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[Latest Read] Revolutionary poems from Korea's darkest days published in English decades later

Co-translator says poems show resilience, potential of humanity

June 19, 2024 - 15:31 By Hwang Dong-hee
Cheehyung Harrison Kim speaks in an interview with The Korea Herald, in Seoul, in June. (Slow Walk Book)

A monumental work of Korean labor literature, Park No-hae’s poetry collection “Dawn of Labor” has recently been published in English.

In 1984, Park Ki-pyung, better known by his penname Park No-hae, meaning liberation of laborers in Korean, published a book of poems, “Dawn of Labor,” as a 27-year-old laborer. The book was promptly banned by the authoritarian regime. Despite the ban, about a million copies were published. Its raw, powerful depictions of laborers’ anguish captivated critics and readers, and Park became a symbol of resistance in the repressive 1980s.

“The fact that ‘Dawn of Labor’ came out 40 years ago, at the height of South Korea's authoritarian power, it's remarkable. It is remarkable the most revolutionary poetry book published was published when the authoritarian power was at the greatest,” said Cheehyung Harrison Kim, an associate professor in the Department of History at the University of Hawaii, speaking to The Korea Herald in June in Seoul.

Kim, who co-translated the collection with acclaimed translator Brother Anthony, also known as An Seon-jae, undertook his first literary translation project with this book.

An editorial board member at the University of Hawaii Press, Kim received an email from An in January 2021 that he had a rough draft of "Dawn of Labor."

"I couldn’t believe this had not been published yet. So (the University of Hawaii Press) decided to publish the book," Kim said.

The original 1984 edition of "Dawn of Labor" (left) and the English edition of "Dawn of Labor" by Park No-hae, co-translated by Brother Anthony and Cheehyung Harrison Kim (Slow Walk Book, University of Hawaii Press)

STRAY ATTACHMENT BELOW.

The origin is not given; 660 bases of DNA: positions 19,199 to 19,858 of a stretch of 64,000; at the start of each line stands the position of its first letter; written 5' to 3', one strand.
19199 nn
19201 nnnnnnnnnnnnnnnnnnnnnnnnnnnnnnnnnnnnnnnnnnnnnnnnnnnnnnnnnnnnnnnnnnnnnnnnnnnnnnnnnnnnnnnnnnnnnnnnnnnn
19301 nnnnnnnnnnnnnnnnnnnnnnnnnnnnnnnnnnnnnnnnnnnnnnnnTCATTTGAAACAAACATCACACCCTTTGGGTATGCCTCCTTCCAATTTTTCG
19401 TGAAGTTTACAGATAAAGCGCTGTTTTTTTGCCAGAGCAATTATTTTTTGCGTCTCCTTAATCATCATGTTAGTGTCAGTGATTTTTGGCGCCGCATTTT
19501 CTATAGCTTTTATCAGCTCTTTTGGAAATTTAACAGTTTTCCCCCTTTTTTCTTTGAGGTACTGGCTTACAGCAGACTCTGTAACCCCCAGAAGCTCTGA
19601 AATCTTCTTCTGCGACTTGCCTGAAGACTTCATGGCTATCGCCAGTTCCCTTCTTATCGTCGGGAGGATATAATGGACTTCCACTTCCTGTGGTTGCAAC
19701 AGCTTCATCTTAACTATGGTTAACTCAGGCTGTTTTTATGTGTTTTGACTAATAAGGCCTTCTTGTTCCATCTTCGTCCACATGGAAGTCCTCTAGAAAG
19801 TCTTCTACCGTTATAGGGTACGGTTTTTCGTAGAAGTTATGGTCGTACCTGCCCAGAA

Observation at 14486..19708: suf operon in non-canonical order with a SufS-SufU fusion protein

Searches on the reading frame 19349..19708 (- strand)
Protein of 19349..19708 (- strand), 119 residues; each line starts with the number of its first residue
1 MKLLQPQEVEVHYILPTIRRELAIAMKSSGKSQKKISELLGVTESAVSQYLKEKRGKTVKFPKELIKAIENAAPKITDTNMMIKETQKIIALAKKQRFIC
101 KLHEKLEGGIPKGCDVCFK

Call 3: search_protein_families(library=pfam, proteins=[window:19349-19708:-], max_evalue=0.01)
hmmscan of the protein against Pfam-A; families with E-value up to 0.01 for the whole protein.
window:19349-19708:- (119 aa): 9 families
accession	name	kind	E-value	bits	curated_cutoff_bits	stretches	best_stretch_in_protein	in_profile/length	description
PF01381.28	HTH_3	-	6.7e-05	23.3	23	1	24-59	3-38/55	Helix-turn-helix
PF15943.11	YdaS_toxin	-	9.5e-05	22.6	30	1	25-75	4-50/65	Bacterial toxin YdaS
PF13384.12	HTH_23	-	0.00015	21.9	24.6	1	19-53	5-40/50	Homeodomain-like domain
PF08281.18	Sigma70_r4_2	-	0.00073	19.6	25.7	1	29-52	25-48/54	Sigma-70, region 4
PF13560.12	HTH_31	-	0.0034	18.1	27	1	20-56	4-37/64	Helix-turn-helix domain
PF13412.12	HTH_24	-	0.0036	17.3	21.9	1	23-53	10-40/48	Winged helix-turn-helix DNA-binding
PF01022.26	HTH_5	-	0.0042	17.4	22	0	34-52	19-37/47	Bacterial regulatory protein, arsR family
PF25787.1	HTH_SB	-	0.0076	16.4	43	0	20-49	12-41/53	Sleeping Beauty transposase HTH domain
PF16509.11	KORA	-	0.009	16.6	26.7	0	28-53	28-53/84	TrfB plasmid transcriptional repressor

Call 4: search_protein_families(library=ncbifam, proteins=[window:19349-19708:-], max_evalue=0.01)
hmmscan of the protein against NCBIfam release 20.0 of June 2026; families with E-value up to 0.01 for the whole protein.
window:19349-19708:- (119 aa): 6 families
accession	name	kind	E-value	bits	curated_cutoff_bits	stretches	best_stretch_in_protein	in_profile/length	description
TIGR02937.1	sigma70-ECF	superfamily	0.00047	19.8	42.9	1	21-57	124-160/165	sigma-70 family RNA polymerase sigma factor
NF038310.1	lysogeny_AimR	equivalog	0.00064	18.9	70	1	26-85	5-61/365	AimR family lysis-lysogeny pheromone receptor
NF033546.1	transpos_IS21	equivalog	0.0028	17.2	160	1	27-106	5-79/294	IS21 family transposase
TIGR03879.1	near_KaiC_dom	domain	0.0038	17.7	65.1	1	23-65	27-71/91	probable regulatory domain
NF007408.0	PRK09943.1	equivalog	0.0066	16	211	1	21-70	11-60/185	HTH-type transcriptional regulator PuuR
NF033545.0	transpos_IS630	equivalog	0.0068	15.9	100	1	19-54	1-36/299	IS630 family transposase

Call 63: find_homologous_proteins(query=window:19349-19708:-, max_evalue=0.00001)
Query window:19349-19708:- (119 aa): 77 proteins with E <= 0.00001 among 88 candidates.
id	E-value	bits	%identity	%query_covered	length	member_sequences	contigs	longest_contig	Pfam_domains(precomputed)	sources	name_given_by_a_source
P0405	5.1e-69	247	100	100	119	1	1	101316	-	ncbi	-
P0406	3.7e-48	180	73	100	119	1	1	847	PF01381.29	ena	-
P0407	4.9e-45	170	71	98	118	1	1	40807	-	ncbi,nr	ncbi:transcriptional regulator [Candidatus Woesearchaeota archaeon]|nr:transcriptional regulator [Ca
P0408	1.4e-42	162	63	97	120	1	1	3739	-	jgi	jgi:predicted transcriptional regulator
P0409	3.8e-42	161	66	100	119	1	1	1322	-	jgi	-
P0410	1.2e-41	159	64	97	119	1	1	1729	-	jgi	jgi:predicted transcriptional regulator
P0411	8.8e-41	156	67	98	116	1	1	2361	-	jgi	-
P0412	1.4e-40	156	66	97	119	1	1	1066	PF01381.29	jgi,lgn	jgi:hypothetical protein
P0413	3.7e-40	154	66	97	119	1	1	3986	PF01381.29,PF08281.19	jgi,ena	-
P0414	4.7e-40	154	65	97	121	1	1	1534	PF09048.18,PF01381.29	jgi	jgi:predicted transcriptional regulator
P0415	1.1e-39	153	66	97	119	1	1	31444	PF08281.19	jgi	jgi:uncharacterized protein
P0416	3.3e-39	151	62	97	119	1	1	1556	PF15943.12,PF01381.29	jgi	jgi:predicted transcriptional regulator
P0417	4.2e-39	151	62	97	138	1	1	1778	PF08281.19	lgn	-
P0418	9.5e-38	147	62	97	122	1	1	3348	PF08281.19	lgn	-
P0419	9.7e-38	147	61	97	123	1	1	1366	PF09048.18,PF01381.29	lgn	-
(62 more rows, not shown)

The translation process was painstaking, taking three years and many drafts to finalize. Translating historical or highly contextual Korean expressions in particular posed significant challenges.

“The poems themselves required an immense amount of focus. We wanted to make sure each word was the best choice, which was very time-consuming because you are never sure even with an article or a preposition. No translation is perfect,” said Kim.

“But the process was a pure joy and a privilege. Brother Anthony allowed my own creativity to grow and encouraged me to reshape and recreate the poems."

The final English edition includes the original Korean poems in the second half.

Park No-hae at the courthouse on Aug. 19, 1991 (left) and in solitary confinement (Slow Walk Book)

The collection is divided into three parts: suffering and pain, realization, and hope and methods for a new life. The titular poem is in the second section, which Kim describes as particularly brutal.

"Park describes how protests, demonstrations and strikes are happening because there is no other way. The workers are cornered, hungry, and unsupported, so their only way is to fight. He portrays a merciless world where the only way is to face head-on to fight.”

In 1991, after nearly seven years on the run, Park was arrested. He endured 7 years and 6 months in solitary confinement, but the prison walls could not stifle his voice. He published a book of poems “True Beginning” (1993) and an essay collection “Only a Person is Hope” (1997) while in prison. In 1998, he was released under a special amnesty by President Kim Dae-jung.

Kim said Park’s poetry underscored the resilience and potential of ordinary people in difficult circumstances.

"The book shows that despite the extremely harsh conditions, people’s will and spirit cannot be contained.”

“And it also shows the power of literary art,” added Kim. “Very often, the most influential and the most effective thing is art. ‘Dawn of Labor’ testifies to this power of art. We can never forget that art is still relevant and the most important way of understanding, because it cuts through so many layers, it goes straight to the heart.”

Kim and An are set to co-translate two more works by Park that were written during his imprisonment.


In this series, The Korea Herald introduces Korean literature through translated works, offering interviews with authors or translators as well as reviews, inviting readers to explore the vibrant literary landscape of Korea. -- Ed.


"Dawn of Labor"

written by Park No-hae, co-translated by Brother Anthony and Cheehyung Harrison Kim

University of Hawaii Press

May 2024 (US)